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Syria’s UN envoy: Findings on Damascus’ involvement in chemical attacks unsubstantiated

August 31, 2016, 3:43 UTC+3

Bashar Jaafari pointed to the need to continue studying the incidents mentioned in the report until hard evidence is obtained

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Bashar Jaafari

Bashar Jaafari


UNITED NATIONS, August 31. /TASS/. A report on investigating chemical attacks in Syria, which places responsibility for two such incidents on Damascus, lacks evidence and is based on eyewitness testimony provided by terrorists, Syria’s Permanent Representative to the UN, Bashar Jaafari, has said.

"The conclusions contained in the report were totally based on statements made by witnesses presented by the terrorist armed groups or their incubator environment. Therefore, these conclusions lack any physical evidence whether by samples or attested medical reports that chlorine was used," he said. According to Jaafari, these facts indicate that the findings in the report prepared by the OPCW-UN joint mission "cannot be considered corroborating proof."

Jaafari pointed to the need to continue studying the incidents mentioned in the report until hard evidence is obtained. He emphasized that Damascus, for its part, will continue to work in this direction doing its utmost to establish the truth. He added that it is necessary to learn the truth without politicizing these incidents or manipulating them for political purposes.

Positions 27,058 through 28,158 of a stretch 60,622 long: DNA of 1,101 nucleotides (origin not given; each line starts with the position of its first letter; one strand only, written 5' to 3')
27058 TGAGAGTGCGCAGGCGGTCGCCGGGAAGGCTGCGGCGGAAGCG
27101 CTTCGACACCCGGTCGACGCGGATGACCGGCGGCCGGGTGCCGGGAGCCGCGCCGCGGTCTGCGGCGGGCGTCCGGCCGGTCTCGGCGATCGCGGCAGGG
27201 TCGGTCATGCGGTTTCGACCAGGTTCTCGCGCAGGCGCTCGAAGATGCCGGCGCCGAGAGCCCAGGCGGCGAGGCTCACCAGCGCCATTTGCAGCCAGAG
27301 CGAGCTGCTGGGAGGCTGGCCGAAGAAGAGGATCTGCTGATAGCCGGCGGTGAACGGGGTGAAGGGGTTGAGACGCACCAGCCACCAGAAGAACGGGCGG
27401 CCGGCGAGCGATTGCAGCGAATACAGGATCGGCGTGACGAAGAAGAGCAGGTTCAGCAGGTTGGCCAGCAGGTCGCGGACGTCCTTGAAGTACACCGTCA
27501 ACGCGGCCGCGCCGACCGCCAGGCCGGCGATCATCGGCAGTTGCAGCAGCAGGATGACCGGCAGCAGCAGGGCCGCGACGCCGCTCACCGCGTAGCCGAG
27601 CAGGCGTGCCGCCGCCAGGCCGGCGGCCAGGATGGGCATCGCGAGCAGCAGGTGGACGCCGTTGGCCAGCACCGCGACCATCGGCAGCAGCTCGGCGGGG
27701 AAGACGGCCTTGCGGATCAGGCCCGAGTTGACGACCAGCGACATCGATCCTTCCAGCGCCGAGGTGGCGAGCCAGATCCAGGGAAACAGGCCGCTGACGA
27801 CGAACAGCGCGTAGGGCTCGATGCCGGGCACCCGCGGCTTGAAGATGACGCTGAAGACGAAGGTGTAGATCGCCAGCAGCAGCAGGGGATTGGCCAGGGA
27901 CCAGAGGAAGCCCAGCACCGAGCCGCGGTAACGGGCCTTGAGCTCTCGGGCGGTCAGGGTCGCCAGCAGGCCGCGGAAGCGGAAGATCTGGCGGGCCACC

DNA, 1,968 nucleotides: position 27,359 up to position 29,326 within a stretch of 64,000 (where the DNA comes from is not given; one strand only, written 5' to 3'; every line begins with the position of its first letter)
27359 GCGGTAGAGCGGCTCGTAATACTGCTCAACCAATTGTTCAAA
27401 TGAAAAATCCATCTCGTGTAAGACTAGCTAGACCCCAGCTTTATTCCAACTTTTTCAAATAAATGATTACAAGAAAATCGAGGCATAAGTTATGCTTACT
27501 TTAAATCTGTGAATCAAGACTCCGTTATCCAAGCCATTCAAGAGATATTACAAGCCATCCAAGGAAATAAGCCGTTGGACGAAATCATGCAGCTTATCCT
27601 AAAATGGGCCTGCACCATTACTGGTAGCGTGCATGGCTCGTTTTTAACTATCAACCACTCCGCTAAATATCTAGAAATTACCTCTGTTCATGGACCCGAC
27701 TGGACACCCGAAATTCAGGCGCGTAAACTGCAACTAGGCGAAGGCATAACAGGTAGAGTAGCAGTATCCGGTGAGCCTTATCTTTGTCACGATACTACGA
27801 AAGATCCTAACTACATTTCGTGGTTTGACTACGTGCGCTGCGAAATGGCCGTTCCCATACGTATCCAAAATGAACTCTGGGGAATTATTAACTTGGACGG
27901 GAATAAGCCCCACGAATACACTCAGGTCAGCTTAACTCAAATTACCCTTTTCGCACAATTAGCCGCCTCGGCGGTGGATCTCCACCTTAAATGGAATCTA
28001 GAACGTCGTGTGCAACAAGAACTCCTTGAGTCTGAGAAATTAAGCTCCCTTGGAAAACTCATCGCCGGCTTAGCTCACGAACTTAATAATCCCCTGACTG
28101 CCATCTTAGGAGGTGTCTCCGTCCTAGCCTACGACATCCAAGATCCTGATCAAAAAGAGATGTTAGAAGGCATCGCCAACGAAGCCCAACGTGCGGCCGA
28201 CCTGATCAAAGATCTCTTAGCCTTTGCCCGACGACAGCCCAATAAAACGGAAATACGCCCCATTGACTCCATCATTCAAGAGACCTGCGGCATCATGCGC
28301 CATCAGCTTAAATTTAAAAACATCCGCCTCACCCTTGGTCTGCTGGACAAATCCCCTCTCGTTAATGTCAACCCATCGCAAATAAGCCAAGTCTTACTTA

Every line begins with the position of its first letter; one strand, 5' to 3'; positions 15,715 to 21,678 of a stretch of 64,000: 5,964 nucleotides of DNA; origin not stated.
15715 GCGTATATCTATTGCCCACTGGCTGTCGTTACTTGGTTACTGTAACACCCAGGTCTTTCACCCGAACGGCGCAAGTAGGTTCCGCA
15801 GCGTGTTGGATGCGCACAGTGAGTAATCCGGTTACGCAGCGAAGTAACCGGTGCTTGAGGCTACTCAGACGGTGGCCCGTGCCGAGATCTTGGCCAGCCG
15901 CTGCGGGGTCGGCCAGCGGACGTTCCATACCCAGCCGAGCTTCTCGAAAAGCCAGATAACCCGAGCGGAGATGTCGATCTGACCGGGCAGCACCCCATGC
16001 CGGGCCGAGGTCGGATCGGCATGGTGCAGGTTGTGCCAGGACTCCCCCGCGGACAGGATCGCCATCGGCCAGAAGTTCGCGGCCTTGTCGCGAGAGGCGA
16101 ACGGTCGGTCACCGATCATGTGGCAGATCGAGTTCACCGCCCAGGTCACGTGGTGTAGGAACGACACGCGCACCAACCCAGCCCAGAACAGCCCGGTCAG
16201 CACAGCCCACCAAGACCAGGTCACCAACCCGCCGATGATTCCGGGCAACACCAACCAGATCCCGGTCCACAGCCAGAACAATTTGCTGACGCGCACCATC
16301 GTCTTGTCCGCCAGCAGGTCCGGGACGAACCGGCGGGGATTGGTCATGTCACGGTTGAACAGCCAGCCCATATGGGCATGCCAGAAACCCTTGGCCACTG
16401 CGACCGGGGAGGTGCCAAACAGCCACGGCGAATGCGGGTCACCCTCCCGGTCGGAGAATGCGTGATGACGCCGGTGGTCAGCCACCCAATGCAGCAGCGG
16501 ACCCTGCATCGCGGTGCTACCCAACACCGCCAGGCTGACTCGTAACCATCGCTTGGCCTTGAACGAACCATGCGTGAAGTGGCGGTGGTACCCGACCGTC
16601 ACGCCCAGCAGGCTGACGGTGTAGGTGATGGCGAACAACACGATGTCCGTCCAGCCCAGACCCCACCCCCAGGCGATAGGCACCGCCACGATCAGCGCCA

The report on the investigation conducted by the UN and OPCW experts was submitted to the UN Security Council on August 24. They investigated the cases of the use of chemical agents in Syria from December 2015 to August 2016. The investigators were able to make conclusions on those responsible for the chemical attacks only in three cases.

The OPCW-UN specialists claim that they have sufficient information confirming the complicity of Syrian government forces in the chemical attacks in the province of Idlib. The conclusions are based, among other things, on the evidence of eye-witnesses and a forensic expert study. Thus, according to the specialists, the remainder of a shell found at the place of the attack in Sarmin corresponds to the design of a barrel bomb - a weapon used by the Syrian aviation.

Syria agreed in September 2013 to place its chemical weapons at the disposal of the international community for their subsequent elimination as part of a deal concluded between Moscow and Washington. The deal was preceded by a gas attack in the suburbs of Damascus, which killed from 280 to 1,700 people, according to various data. The agreement on Syria’s chemical disarmament was sealed by UN Security Council Resolution 2118 passed on September 27, 2013. The UN Security Council warned in this resolution that in case of the use of chemical weapons by anyone in Syria, it might take measures under Chapter 7 of the UN Charter, which admits of the possibility of imposing sanctions and using military force.

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